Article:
6 Things You Can Do to Ramp Up Your Job Search
Today’s article was written by Anna Runyan.
Do you live for the weekends? Do you despise Monday mornings? Are you majorly stuck in a rut or in a job you hate—or think there’s got to be something better than what you’re doing right now?
I used to live a double life—working all day at a job I hated and then coming home and being a “job applicant” after work and on weekends. I was totally stuck and didn’t know how to get out. I didn’t care (or really even know) what jobs I applied to—all I knew is that I needed a change.
It took years for me to finally figure out that this approach didn’t work. The truth is, I needed to understand myself better before I could understand how to job hunt. And as soon as I did that, my dream jobs just starting popping up left and right. Eventually, I didn’t even have to apply for jobs—they just came to me.
Take it from me—there are many mistakes that job searchers make when trying to get out of a career rut. But there are also solutions. Here are six things you can do—this week—to get out of that rut and get one step closer to your ideal career:
1. Take a Day Off
The first thing you can do is to take a mental health day, or a free day to think about what you’re going to do. The secret is not to schedule anything that day, and instead spend time really thinking about what you want to do with your life. A weekday is better than a weekend day—most weekends, you’re busy and you have a ton of stuff to do. But, taking a day off of work means you have a free day, which you wouldn’t normally have had, so you can have some down time and think.
2. Evaluate Your Current Situation
On your day off, make a list of things about your current job that you love, like, and hate. This is going to help you focus during your job search and make sure that you don’t just jump into another job situation that’s not the right fit. Think about everything—your work environment, your co-workers, your boss, your commute, your hours, the work you do, and your clients. I mean everything! Use this list to guide you as you think about what’s next.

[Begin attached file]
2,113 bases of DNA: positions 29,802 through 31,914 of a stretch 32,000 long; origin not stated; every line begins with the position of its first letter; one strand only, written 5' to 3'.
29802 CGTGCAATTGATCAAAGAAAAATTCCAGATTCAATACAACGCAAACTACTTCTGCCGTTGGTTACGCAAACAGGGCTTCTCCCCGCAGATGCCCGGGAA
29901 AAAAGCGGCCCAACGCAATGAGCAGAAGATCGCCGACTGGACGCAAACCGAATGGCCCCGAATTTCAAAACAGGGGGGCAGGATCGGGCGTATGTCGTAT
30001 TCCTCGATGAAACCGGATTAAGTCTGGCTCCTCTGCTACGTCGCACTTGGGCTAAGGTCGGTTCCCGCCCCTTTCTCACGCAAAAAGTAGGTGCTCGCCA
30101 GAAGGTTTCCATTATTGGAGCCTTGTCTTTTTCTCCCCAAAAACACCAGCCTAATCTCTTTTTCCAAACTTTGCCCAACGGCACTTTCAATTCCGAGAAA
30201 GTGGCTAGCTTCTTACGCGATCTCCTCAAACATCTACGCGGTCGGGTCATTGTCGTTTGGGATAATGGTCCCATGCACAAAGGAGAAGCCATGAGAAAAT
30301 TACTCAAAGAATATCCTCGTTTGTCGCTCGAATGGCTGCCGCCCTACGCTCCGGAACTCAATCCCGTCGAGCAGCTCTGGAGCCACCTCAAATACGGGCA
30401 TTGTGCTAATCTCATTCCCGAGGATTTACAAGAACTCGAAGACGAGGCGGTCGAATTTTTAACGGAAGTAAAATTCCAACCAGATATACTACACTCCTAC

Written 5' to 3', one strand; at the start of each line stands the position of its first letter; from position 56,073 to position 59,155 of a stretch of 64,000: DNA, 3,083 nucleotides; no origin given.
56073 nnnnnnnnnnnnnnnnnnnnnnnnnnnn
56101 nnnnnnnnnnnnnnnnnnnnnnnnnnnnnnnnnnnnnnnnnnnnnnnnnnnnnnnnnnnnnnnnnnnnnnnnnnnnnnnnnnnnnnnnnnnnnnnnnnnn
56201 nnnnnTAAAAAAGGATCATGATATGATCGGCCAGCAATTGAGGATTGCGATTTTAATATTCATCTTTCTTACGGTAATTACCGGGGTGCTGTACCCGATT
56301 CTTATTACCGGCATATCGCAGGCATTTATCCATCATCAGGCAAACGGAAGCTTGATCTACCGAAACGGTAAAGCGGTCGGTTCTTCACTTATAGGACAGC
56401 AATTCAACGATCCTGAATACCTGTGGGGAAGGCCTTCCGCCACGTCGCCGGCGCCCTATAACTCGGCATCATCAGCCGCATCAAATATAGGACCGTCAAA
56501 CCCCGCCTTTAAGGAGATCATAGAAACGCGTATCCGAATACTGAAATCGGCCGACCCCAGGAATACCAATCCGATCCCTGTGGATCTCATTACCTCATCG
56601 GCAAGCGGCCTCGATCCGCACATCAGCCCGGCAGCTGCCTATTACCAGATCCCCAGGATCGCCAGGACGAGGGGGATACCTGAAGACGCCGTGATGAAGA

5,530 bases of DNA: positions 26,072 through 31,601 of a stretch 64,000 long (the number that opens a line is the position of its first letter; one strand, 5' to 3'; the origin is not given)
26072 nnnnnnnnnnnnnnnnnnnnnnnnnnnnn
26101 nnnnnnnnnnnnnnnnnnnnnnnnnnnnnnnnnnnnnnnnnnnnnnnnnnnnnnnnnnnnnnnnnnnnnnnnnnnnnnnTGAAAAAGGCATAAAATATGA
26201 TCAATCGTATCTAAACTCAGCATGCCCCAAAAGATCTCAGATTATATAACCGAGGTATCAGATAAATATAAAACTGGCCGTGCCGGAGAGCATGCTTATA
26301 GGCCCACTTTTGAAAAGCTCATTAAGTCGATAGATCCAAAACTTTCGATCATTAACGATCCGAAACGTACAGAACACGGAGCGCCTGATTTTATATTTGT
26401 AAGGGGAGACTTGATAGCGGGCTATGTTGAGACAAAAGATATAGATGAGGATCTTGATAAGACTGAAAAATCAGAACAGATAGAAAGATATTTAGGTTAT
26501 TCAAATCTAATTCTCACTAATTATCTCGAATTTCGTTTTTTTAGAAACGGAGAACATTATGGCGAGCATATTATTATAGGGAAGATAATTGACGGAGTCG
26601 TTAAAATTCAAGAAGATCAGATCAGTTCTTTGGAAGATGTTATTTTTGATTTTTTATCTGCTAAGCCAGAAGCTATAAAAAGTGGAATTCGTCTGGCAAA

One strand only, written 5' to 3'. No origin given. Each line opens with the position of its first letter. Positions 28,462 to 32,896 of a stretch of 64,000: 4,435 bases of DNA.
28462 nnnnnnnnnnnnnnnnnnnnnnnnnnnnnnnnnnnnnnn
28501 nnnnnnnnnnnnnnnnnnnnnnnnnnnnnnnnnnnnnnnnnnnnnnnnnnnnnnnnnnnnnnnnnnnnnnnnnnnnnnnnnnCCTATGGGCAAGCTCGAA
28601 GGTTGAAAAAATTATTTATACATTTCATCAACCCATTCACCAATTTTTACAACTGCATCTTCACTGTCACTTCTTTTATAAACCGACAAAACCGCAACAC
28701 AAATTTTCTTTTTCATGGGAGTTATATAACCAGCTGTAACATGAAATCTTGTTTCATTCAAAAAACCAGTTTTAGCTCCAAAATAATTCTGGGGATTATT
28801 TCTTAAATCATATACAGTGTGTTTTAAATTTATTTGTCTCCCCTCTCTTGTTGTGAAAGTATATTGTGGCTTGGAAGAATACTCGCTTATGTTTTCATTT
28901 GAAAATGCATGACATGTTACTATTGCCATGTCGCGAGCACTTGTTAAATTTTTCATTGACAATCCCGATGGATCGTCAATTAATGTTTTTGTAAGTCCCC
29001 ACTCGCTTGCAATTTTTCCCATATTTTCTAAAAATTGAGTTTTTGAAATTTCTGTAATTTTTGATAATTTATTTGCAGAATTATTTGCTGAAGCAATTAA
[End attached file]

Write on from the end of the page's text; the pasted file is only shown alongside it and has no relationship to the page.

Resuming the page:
3. Meet New People
Talking to other people is another great way to get out of a rut. Not only will you gain some new perspectives and ideas, you’ll learn more about yourself, what you want out of your life, and the next steps to take. Plus, most people are very open to offering advice. You will probably be surprised at how many people actually want to help you. Ask someone for an informational interview to learn more about their position, or challenge yourself to meet four new people each month (like I did in my 4×4 Networking Challenge).
4. Set a Goal
After you’ve done some thinking and research and started to nail down what you want, write down your goals, as well as the specific actions you need to take in order to get there (with deadlines!). A goal could be to attend a networking event within the next month or to do research about an industry that you might want to work in before the end of the week. Better yet, set an end date for when you want to move on—and tell someone else. He or she can keep you accountable to make sure you’re doing everything you need to be doing to find that next job.
5. Add Things You Enjoy to Your Job
I know—it can be a struggle to go to your office every day when you’re actively trying to get out of there. But you can make it a little easier on yourself by adding little things to your plate that you enjoy and want to learn. When I was in a rut, I asked my manager for additional teaching opportunities since I loved training other employees. This not only gave me something to look forward to and an opportunity to develop new skills, but when an adjunct facilitator position opened up, I was the first person my manager called. These things will not only keep you engaged, but they’ll probably turn into new skills and accomplishments you can put on your resume.
In addition, don’t forget to take advantage of your workplace while you can. Does your company offer tuition reimbursement, a professional development budget, or trainings? Use them so that can get you the skills you need for your next job.
6. Make New Habits
The job search can feel overwhelming, but break it down into small steps, and think about making one new habit each week. You could start to wake up earlier and spend an hour job hunting before work, create a to-do list before you leave work for the next day, or set aside an hour of reading every day. Change one little habit, and it can really change your life.
What are you waiting for? If you’re in a rut, get started making changes today. The key is to make forward movement every day, even if it’s a small step. Soon, your new career will be right around the corner!